But it’s moved me into a place as a business owner and leader where I think part of the future of our product line isn’t necessarily products. It might be services. And I don’t have a definition yet of what that would mean, what kind of team we need, but it might also just mean it’s my own platform, that they come to me because maybe I’m like the Mr. Rogers of gay people. I mean, I’ve thought about that.

Because they even say, they go, “Oh, you’re the most wholesome person on TikTok.” And I’m like, “No, I’m not wholesome. I’m just a human being and I have a lot of flaws and you’ll discover them all.”

Kurt Elster: But it’s your authenticity that makes you so genuine and so likeable, and I think that was the… You know, you got on TikTok and you were trying to be something you weren’t, right? You were doing these lip sync videos.

Cesar Torres: Be original.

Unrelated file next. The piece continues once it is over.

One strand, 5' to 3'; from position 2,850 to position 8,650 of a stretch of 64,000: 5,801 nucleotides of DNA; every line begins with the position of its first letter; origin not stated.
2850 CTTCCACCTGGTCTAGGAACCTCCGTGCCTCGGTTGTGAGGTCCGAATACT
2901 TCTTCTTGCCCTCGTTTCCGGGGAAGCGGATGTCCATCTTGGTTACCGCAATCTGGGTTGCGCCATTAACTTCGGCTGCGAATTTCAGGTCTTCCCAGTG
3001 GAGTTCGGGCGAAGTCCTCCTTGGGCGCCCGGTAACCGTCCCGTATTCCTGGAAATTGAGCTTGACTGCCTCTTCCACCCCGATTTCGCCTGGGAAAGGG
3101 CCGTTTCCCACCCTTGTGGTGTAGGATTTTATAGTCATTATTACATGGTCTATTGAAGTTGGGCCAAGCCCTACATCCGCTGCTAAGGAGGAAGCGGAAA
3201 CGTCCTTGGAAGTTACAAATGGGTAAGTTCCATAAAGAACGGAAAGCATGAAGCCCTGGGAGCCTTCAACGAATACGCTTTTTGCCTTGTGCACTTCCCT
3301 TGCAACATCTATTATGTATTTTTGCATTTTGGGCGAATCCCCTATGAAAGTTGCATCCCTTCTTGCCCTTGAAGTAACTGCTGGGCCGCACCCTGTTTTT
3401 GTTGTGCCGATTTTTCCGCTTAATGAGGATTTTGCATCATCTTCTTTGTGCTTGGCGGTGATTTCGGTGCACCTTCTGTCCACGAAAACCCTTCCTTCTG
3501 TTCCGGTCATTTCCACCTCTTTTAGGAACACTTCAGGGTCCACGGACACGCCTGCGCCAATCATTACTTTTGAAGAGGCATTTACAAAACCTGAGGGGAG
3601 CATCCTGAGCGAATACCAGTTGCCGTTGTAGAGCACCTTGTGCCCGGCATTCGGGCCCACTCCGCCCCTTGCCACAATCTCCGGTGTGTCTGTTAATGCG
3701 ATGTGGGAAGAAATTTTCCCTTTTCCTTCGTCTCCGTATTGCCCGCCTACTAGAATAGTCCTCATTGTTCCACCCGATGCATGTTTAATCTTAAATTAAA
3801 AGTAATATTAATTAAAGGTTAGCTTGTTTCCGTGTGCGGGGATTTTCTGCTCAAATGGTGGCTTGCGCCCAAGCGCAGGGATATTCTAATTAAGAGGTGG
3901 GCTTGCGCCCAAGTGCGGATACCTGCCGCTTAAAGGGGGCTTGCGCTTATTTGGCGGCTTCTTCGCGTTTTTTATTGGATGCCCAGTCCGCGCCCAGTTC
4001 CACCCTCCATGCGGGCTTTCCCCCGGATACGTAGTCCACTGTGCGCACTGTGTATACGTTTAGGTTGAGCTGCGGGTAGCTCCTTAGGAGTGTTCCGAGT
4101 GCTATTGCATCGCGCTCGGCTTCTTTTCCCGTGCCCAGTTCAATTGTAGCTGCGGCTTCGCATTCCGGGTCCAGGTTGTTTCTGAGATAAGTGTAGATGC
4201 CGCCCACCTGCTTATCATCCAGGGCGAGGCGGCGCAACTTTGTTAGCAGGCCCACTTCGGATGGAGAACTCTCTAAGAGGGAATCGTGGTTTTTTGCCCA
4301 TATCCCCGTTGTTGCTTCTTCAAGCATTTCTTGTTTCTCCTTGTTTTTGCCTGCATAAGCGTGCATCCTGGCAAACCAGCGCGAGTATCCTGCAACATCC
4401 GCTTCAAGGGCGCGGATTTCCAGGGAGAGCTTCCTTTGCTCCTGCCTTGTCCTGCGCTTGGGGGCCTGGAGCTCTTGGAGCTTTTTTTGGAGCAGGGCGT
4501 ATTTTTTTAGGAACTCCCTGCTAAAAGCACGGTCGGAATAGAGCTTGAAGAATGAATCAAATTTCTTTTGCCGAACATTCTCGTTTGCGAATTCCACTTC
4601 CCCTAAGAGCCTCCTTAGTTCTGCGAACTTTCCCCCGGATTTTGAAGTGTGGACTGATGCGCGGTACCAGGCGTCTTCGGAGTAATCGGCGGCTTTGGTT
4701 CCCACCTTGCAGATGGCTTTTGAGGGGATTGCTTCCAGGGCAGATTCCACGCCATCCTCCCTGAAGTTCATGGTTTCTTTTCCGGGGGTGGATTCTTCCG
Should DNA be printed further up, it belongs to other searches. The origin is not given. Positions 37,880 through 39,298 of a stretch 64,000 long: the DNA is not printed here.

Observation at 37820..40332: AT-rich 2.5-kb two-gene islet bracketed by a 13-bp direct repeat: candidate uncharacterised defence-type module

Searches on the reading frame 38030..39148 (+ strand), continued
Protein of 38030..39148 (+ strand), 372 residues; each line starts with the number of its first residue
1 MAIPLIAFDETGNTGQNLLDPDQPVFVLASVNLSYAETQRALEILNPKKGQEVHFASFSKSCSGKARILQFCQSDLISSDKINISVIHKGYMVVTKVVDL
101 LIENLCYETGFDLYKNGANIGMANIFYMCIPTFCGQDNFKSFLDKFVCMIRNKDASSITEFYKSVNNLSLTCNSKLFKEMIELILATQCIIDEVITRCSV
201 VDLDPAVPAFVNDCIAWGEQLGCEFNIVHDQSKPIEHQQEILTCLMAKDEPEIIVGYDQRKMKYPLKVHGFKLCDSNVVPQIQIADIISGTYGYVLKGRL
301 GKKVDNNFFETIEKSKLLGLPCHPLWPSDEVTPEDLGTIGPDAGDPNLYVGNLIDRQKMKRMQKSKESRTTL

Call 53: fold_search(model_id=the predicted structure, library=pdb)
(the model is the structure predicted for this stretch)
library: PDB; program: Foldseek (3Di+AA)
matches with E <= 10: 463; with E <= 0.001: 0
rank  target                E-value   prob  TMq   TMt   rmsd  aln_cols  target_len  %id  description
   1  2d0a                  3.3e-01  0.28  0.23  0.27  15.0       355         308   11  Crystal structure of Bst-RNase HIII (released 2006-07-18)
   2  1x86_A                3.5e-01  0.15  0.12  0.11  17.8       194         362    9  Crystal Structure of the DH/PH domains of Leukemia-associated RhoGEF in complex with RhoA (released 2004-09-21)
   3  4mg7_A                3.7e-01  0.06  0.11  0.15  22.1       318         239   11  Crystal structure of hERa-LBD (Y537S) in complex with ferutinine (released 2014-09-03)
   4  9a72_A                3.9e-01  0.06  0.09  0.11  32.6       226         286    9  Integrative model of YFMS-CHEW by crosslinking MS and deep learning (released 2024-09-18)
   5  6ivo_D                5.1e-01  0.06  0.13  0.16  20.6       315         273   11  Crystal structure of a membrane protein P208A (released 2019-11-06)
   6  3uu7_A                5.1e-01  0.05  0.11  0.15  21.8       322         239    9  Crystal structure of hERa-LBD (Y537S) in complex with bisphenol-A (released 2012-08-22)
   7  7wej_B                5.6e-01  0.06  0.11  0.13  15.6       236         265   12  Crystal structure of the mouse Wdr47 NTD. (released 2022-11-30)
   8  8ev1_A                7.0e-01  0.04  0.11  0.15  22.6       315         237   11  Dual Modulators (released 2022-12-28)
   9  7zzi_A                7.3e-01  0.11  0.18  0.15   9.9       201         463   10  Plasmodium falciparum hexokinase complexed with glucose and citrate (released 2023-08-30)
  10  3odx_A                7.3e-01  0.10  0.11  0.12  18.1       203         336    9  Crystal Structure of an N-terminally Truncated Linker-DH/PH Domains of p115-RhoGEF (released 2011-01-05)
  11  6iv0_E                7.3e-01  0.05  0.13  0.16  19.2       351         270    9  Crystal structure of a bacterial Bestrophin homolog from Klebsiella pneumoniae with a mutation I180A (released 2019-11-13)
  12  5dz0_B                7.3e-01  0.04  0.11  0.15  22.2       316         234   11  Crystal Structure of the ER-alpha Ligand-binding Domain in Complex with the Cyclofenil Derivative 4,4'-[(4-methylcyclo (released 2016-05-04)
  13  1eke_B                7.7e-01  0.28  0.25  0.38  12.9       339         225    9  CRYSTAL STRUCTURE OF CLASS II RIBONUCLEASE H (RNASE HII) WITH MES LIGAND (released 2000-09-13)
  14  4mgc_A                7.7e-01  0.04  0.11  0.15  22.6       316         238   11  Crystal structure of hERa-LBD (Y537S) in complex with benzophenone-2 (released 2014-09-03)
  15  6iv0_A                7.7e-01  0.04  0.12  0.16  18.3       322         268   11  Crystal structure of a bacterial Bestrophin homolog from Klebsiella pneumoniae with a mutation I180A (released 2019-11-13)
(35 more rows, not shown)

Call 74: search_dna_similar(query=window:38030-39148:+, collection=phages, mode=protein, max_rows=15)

Kurt Elster: You were doing what you thought you were supposed to do with TikTok. And then when you switched to, you just said, “Hey, I’m passionate about Overwatch and I see a problem in Overwatch, and I’m gonna speak to it for 15 seconds.” And then suddenly the algorithm rewards you and 80,000 views, wow.

Cesar Torres: And it’s still rewarding me.

Kurt Elster: Because you were authentic and genuine, now you start to find your tribe, right? You start to find people who relate to you. And then from there, oh my gosh, you start helping those people.

Cesar Torres: Yeah.

Kurt Elster: And okay, you’re right, you are not earning money from this. You’re not profiting from them. And you’re not necessarily supposed to, right?

Cesar Torres: Correct.

Kurt Elster: And then, so you build this audience, and then you kind of in your case, it was smart, you split the audience. I don’t… I rarely recommend a split audience, doing that voluntarily. It makes life hard. You’re just doing more work. You’re doing twice the work.